Confidence among Massachusetts employers rose again in August, despite ongoing worries about inflation, recession and hiring challenges, a new survey says.

The Associated Industries of Massachusetts’ monthly Business Confidence Index rose 2.5 points to 55.3 after posting a two-point gain in July, putting firms’ feelings further and further from the index’s midpoint, which indicates whether business sentiment has turned pessimistic.

The index’s reading is still 6.7 points below where it was in August of 2021, however, and most survey responses came before Federal Reserve Chair Jerome Powell and Fed Vice Chair Lael Brainard indicated the central bank plans to continue raising interest rates and keeping interest rates at a high level for some time in order to combat inflation.

“AIM’s August survey supports the view that our state and national economies are growing at a sluggish pace and are not yet in recession,” Sara Johnson, chair of AIM’s board of economic advisors, said in a statement. “Weak labor force participation is a constraint on growth that is fueling wage and price inflation. As the Federal Reserve aims to bring inflation back to 2% on a sustained basis, tightening financial conditions will be a headwind to business growth in the year ahead.”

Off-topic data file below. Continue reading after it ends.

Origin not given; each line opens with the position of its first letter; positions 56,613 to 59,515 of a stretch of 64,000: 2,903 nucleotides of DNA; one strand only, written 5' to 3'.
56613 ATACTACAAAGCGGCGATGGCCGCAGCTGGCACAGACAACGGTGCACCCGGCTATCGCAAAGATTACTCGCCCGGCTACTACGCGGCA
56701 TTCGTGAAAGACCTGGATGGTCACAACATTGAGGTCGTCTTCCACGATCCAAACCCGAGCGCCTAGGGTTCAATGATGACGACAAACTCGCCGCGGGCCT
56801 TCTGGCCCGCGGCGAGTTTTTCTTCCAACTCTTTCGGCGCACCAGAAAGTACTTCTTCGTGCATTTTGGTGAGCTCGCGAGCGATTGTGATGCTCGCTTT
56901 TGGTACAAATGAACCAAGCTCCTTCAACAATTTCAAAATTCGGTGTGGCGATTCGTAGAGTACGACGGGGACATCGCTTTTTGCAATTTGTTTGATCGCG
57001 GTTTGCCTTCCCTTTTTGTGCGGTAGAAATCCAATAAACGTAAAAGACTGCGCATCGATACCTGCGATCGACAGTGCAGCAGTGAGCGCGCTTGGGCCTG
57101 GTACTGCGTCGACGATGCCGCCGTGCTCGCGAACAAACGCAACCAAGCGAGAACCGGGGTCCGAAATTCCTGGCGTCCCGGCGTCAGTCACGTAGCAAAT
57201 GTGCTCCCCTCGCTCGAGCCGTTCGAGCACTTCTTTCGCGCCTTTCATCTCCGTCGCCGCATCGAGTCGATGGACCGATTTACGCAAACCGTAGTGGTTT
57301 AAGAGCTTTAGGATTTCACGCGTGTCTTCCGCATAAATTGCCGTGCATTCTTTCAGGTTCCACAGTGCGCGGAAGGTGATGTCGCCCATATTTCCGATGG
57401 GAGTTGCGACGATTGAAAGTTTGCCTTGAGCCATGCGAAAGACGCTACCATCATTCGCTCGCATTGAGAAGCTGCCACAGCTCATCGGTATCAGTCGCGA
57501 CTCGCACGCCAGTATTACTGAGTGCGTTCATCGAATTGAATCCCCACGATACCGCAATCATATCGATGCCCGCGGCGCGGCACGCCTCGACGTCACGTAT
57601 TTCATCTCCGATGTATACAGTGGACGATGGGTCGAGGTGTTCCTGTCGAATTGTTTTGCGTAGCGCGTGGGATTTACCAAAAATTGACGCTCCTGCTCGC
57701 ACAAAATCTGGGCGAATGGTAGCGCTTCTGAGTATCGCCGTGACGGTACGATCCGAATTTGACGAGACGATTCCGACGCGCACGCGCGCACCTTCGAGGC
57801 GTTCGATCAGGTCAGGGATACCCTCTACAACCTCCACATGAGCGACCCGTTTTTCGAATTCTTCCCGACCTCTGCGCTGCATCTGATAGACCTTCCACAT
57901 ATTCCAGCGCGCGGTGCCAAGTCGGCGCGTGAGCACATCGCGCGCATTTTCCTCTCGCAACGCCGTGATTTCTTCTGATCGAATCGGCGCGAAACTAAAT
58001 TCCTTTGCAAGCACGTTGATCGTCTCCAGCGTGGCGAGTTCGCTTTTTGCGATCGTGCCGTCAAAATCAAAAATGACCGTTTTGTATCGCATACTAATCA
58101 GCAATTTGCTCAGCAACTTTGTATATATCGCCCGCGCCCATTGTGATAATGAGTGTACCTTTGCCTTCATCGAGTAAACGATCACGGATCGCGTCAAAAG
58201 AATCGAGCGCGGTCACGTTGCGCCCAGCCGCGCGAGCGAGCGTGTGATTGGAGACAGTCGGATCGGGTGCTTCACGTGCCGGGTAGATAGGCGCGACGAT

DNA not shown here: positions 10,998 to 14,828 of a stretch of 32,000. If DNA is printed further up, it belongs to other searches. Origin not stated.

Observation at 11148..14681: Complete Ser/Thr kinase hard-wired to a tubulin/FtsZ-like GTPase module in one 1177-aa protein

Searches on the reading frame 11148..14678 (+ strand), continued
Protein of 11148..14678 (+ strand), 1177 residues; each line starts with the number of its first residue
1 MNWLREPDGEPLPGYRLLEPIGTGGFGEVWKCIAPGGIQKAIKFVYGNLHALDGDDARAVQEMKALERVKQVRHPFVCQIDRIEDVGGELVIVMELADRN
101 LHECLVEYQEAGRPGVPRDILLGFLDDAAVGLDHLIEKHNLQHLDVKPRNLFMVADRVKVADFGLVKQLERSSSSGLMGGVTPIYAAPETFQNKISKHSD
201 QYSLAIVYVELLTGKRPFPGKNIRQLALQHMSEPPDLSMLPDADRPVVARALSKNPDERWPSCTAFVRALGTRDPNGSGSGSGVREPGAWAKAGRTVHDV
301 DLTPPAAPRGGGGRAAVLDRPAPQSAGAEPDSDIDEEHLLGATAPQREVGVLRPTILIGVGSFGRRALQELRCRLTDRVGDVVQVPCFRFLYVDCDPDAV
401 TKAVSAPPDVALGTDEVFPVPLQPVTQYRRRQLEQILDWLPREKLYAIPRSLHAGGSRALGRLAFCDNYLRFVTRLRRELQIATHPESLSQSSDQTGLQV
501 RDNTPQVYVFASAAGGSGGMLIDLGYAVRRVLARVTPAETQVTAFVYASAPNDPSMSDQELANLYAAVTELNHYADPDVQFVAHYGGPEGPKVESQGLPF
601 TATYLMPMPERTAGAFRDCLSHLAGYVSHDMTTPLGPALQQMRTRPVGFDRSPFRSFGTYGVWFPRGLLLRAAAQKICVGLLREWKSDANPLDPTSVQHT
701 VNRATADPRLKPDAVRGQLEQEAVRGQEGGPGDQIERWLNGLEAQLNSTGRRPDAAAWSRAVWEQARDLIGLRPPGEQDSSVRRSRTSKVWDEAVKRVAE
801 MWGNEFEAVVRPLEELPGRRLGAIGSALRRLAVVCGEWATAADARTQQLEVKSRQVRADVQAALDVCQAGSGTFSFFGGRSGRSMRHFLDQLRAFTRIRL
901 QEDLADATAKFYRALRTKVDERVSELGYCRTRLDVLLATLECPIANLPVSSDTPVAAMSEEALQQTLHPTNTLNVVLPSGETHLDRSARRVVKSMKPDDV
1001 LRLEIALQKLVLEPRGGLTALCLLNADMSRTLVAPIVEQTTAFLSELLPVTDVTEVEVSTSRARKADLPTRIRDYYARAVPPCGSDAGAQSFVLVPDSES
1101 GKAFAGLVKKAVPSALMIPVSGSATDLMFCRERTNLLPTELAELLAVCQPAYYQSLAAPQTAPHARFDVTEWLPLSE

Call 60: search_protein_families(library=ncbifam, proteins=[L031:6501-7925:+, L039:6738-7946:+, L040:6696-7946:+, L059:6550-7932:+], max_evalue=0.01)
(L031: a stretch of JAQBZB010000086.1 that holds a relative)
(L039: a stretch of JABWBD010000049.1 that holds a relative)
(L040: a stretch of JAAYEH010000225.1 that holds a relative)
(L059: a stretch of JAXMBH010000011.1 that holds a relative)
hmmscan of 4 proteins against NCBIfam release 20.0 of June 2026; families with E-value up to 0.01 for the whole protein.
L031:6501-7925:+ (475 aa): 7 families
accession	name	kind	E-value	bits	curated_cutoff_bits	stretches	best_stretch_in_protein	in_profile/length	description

Businesses are currently being squeezed by two main factors, AIM said: a tough time finding workers and suppliers hiking prices far above pre-pandemic rates. Different pieces of AIM’s August survey showed that firms are more optimistic about business conditions six months from now than they area about current conditions, although both saw positive gains.

Manufacturers are more optimistic than non-manufacturers, and medium-sized firms were more optimistic than small or large ones, by a significant margin.

“We lived through a so-called jobless recovery after 2008 when employment growth was painfully slow.  More recently, despite a notable slowing of state economic growth, demand for skilled and educated workers remains strong,” Michael D. Goodman, professor of Public Policy at UMass Dartmouth and an AIM economic advisor, said in a statement. “This suggests employers may be holding onto workers that they may not need be able to fully utilize today out of concern that they will not be able to find them when they need them in the future.”

AIM also noted that uncertainty around state tax givebacks and federal corporate minimum tax policies are also afflicting companies.

Mass. Businesses Found More Confidence in August

by James Sanna time to read: 2 min